High Protein Diet Facts

Nutrition Facts

By Mary-Ann Shearer

Mary-Ann responded to a magazine article, and shared the following High Protein Diet Facts

The Editor

You Magazine
23 July 2003

I am responding to your article “Give us our daily meat” (You 24 July 2003) in which Richard van Rensburg reports on the so called miracle of high protein diets.

Firstly he does not name his sources and instead claims “suddenly researchers” and “researchers world wide”, “now respected researchers”, “foremost researchers” implying that everyone everywhere is in agreement. I can only assume that this “research” comes from a source that needs to promote animal protein for financial gain. He gives no independent research, quotes no real actual research or studies and quotes no studies published in recognised nutritional and medical journals.

So to counteract the nonsense in the article here is some real research from real researchers, not funded by an organisation or company that can gain from the information.

“Red meat, especially hamburgers, are associated with increase in non Hodgkin’s Lymphoma.”

“High intake of animal protein – more than 95 gm per day – showed a significantly higher risk of osteoporosis. Plant protein showed the least. (The average person following a Westernised diet, can easily consume 120 grams of protein daily)”

“The latest on protein levels – 45 gm daily for women and 55 gm daily for men. The average intake in the UK and USA is easily 80-90 gm daily.”

“A diet high in fat and meat increases cancer.”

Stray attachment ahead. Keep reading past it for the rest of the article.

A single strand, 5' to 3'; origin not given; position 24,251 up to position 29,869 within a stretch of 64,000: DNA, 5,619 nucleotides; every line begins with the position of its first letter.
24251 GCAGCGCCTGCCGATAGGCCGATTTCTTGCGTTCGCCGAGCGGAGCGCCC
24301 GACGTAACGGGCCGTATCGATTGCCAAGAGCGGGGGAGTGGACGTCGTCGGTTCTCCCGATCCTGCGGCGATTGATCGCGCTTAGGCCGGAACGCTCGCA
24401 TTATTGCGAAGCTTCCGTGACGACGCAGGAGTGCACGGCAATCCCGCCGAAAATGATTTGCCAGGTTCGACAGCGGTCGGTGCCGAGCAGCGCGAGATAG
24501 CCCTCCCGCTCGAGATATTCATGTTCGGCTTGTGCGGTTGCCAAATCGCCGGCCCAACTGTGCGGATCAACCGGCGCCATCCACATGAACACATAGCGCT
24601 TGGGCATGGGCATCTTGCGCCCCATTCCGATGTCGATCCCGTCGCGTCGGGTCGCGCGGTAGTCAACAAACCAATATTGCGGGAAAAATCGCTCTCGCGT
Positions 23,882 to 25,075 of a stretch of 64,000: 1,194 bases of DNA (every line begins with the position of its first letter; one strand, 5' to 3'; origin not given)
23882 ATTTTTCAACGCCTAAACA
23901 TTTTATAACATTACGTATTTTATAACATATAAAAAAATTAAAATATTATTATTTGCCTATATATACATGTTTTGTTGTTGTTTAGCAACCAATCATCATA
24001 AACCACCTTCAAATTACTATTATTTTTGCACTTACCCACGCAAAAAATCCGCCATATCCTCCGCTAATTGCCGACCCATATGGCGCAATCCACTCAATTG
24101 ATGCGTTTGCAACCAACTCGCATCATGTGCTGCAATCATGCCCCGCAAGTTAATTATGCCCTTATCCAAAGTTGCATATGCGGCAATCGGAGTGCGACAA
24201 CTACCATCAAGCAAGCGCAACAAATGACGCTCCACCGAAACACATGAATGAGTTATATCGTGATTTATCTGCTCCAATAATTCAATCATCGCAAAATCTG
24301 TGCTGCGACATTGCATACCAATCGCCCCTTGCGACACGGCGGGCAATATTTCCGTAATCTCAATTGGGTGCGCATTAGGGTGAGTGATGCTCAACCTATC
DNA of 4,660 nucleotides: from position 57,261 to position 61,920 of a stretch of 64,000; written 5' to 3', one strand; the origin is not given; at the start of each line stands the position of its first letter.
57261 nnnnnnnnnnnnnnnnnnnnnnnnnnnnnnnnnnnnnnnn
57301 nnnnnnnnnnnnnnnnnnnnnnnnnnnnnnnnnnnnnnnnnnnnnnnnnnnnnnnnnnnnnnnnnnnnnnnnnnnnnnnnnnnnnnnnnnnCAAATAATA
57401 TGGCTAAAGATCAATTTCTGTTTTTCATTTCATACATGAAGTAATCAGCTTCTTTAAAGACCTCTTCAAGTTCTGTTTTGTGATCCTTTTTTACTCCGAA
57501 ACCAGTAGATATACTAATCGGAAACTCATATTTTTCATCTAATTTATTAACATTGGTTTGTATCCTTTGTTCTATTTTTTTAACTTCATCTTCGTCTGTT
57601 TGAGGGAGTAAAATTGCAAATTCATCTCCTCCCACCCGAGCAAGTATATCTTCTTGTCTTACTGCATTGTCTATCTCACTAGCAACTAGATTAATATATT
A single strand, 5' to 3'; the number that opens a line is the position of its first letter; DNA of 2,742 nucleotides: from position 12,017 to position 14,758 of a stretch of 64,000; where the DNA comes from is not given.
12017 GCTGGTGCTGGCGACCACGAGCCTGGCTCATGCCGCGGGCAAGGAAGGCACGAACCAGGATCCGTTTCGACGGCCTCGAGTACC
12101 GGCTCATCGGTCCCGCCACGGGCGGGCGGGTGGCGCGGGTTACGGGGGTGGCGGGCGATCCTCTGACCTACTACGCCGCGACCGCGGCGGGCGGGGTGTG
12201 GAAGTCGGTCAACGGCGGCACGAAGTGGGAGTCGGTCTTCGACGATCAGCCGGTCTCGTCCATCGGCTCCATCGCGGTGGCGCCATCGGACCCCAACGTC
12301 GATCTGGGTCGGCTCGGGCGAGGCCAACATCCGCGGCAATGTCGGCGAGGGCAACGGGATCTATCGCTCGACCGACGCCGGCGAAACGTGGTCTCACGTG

“People consuming more meat, spend more money on medical expenses and cost the government more in medical costs.”
PREVENTATIVE MEDICINE, vol.24, November 95

“High intakes of meat and red meat were associated with a significant increase in breast cancer.”

“Increased intake of animal fat and animal protein shows a corresponding increase in breast cancer.”

Some More Facts
The Lancet ( Oct 1991) published research that clearly states that the only way to get rid of arthritis, is a vegetarian, plant-based diet.

Tests on rats, eating a 20% protein diet, all developed cancer, but those on a 5% protein diet were all clear. On a low-fat, high-protein diet, the rats developed hardening of the arteries and very high cholesterol levels, and after one year, 75% had developed kidney disease. (Health Revolution – Ross Horne)

“In the digestion of protein we are constantly exposed to large amounts of ammonia in our intestinal tract.”
Dr. Willard Visek, Clinical Sciences, University of Illinois Medical School

Ammonia behaves like a carcinogen, i.e. it kills cells, increases infections, affects the rate at which cells divide, and increases the mass of the lining of intestines. In the colon, statistics show that cancer parallels the concentration of ammonia. Ammonia is also formed when we badly combine foods.

“Compared to carbohydrates, the digestion of protein requires seven times the amount of water to flush out the ammonia produced.”